64 or 32 bits

  281apple 09:14 30 Sep 10
Locked

What could be the consequences of installing Windows 7 (64 bits) in a computer which is for 32 bits. The reason is that I've got a desktop which has 32 bits and a laptop which has 64 bits and I want to install (Windows 7--64 bits)in both. I want Windows 7 64 Bits which I am told is faster than the 32 bits. Can it work?

  Mr Mistoffelees 10:15 30 Sep 10

The CPU in the PC must have 64 bit support built-in or the installation of 64 bit Windows will not be possible.

As for performance you will only notice a difference if you install a lot of RAM, ie 4GB plus, and run software that can fully utilise that much RAM.

  Chris_Byers 11:24 30 Sep 10

First of all, you need to look at a few things.

1. Does your laptop currently have a 32bit operating system such as Windows XP? Just becasue it came with a 32bit OS installed does not mean it is not capable of running an x64 (64 bit) OS. Most laptops produced in the past 4 years will be x64 capable. If you can post you make\model and processor type here it would be very helpful.

2. 64 Bit OS's are faster and more reliable, but only if you are using the hardware to back it up. For instance if your computer has over 3GB RAM (The most a 32 bit system will access), and only if x64 drivers are availble from your hardware manufacturer.

3. You don't need to run both systems on x64. If you have Windows Vista x32 and Windows 7 x64, files created on either (.doc, jpg etc) will be compatable with each other.

In short, by all means consider using x64 operting systems, but only if you have 4 GB RAM or more really as this extra memory will speed up your computer, and the x64 OS will be more stable and secure due to several technologies that Microsft have incorporated in their x64 varients.
Please post details of your laptop if you any further advice as to wether it is x64 capable or not.

  Chris_Byers 11:24 30 Sep 10

First of all, you need to look at a few things.

1. Does your laptop currently have a 32bit operating system such as Windows XP? Just becasue it came with a 32bit OS installed does not mean it is not capable of running an x64 (64 bit) OS. Most laptops produced in the past 4 years will be x64 capable. If you can post you make\model and processor type here it would be very helpful.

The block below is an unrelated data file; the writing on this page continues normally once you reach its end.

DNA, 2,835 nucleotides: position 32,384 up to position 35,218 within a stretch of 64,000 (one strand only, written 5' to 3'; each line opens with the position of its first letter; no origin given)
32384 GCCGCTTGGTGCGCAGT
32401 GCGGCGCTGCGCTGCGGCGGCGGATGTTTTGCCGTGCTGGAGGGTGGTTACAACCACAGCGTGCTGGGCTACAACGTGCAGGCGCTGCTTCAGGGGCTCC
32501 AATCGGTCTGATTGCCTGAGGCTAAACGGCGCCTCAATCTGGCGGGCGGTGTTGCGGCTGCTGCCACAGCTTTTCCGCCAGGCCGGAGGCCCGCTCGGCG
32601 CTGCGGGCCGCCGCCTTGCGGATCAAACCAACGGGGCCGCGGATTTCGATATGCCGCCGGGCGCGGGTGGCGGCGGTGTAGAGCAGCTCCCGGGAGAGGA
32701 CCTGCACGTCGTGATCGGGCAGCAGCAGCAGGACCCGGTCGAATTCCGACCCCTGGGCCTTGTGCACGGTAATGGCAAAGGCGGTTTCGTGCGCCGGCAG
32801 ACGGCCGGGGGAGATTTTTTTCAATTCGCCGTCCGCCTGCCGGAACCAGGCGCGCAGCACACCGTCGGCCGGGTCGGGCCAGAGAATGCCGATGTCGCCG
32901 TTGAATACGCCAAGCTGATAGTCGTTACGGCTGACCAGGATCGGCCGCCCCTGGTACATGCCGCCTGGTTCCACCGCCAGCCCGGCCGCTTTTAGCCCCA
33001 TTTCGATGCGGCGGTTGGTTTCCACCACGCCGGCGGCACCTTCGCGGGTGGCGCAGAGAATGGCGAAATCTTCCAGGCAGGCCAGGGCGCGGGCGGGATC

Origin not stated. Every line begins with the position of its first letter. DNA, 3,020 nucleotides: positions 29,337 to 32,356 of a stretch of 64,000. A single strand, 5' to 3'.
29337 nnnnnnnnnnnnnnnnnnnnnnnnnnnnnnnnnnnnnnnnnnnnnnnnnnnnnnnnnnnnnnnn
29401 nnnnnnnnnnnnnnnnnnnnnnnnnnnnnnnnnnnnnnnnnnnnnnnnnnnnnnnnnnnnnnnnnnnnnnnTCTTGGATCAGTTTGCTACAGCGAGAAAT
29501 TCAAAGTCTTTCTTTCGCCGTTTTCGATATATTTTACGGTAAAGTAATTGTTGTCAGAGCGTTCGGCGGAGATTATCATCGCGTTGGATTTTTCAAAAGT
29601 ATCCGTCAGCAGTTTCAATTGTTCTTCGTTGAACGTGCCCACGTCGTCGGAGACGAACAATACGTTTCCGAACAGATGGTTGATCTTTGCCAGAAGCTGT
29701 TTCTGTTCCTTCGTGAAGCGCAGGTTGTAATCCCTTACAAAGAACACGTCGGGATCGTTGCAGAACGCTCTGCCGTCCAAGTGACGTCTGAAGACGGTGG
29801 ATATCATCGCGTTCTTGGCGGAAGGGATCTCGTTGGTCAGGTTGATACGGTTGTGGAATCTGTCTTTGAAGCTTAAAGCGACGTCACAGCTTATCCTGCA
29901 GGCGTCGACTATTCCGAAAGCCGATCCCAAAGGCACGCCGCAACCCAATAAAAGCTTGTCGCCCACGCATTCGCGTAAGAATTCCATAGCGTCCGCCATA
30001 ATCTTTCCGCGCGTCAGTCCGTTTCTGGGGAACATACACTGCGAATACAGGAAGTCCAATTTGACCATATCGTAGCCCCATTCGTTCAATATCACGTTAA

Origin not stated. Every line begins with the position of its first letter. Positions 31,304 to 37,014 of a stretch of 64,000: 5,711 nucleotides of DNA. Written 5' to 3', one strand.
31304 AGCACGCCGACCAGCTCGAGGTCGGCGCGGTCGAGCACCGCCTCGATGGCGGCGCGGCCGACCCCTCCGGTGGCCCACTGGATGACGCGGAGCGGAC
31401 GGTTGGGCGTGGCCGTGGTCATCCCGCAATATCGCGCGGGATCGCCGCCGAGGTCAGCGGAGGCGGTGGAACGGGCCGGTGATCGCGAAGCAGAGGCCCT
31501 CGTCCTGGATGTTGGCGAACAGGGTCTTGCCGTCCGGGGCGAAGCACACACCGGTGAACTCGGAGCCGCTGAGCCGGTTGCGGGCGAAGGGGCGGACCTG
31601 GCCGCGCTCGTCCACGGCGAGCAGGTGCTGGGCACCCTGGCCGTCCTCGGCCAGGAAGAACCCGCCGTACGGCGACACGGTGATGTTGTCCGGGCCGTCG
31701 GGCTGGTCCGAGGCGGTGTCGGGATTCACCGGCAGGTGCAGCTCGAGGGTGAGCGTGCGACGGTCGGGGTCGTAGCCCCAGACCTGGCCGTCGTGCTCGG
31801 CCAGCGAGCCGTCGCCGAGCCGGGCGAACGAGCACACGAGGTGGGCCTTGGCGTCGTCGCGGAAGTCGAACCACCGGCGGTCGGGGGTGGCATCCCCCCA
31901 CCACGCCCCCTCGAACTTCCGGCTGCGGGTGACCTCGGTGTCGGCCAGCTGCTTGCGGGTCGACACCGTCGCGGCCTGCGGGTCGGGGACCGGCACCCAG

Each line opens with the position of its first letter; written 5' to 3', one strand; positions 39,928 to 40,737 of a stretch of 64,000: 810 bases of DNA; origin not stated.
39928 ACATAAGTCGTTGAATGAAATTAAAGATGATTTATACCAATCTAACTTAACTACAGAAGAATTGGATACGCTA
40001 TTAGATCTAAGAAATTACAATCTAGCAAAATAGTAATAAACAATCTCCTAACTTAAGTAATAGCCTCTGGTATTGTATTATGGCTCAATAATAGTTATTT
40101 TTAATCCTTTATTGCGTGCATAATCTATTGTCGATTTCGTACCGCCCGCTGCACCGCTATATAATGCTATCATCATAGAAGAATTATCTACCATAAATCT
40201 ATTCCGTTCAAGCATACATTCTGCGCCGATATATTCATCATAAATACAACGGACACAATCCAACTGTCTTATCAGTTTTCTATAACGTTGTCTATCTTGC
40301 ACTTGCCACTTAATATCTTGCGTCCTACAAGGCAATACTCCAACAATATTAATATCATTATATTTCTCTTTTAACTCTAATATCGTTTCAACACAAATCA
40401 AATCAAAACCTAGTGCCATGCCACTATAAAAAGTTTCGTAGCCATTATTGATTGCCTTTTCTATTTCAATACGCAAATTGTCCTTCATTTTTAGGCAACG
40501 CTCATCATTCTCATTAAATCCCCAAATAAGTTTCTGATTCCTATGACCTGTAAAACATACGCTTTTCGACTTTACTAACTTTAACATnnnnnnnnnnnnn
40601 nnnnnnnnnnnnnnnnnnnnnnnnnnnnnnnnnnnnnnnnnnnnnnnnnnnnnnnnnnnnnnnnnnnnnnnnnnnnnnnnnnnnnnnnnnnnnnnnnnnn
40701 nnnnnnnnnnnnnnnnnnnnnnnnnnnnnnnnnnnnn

2. 64 Bit OS's are faster and more reliable, but only if you are using the hardware to back it up. For instance if your computer has over 3GB RAM (The most a 32 bit system will access), and only if x64 drivers are availble from your hardware manufacturer.

3. You don't need to run both systems on x64. If you have Windows Vista x32 and Windows 7 x64, files created on either (.doc, jpg etc) will be compatable with each other.

In short, by all means consider using x64 operting systems, but only if you have 4 GB RAM or more really as this extra memory will speed up your computer, and the x64 OS will be more stable and secure due to several technologies that Microsft have incorporated in their x64 varients.
Please post details of your laptop if you any further advice as to wether it is x64 capable or not.

  Chris_Byers 11:30 30 Sep 10

Eeeek! Double post!

  281apple 18:59 30 Sep 10

To tell you the truth, double post is nothing alongside the things I can do in a day. Don't worry about it. I called Toshiba and asked them where I could find whether my laptop is 32 bits or 64 bits. They told me to look on the bottom side of it and see the label. And so I did but it isn't there; here is what I found: Toshiba, Satellite A300-1DO,Model N° PSAJ4E-03M00VFR, DC 19V - '474A, Serial
N° 58296830W and I now work with Vista on it. I told you XP but it is Vista. Can you or Mr Mistoffelees go a step further with me please.

  pompyx 19:43 30 Sep 10

281apple, download "secureABLE" it will tell you if it is or not.

  Mr Mistoffelees 19:57 30 Sep 10

You have an Intel Core 2 Duo E7500 CPU so there should be no barrier to switching to 64 bit Windows 7.

However, unless you are going to increase the amount of RAM to 4GB+ it is not worth doing.

  281apple 22:02 30 Sep 10

Thanks for the information to both of you. One of my Spanish friends (Graduate with a Masters in Computer and Satelite communications at the Univ. of Elche in Spain, confirms everything Mr Mistoffelees wrote but his English is not as good as mine and he is not on PC Advisor.

So, unless something new comes up, I'll just buy a Windows 7 OEM for two computers: my PC and my brand new 5 month old Imac (which is a beautiful animal and will be more so with Windows 7 on it).

Bless PC Advisor's Helproom.

  robin_x 00:08 01 Oct 10

I bought new laptop 10 months ago with W7 Home Premium 64 bit pre-installed (Compaq CQ61)

Also I bought W7 Upgrade pack (green box labelled upgrade for Vista, but it is also suitable as an upgrade for XP)

I used that to upgrade my 5 yr old Compaq SR1619 Tower XP (Athlon 64 bit CPU) to W7 64 Home Premium as well.

The Upgrade pack came with 32 bit AND a 64 bit DVDs inside. But of course only one licence key.

I don't know if it would be cheaper for you to buy two upgrade packs, or two 'OEM' packs or a 'Family Pack' (3 licences)

Terms, conditions and prices vary. You should check latest.


Note: My old Lexmark printer only had drivers up to XP. I had to buy a new printer.

Same with my modem. I called my ISP (AOL) and they sent me a new wireless modem router free of charge.

  robin_x 00:12 01 Oct 10

Some old software may not work under W7 either.
eg My Nero 5? Suite.

W7 Home Premium has a limited XP compatibility mode.
Ashampoo freeware works and does same as Nero.

That was the only thing software wise for me.

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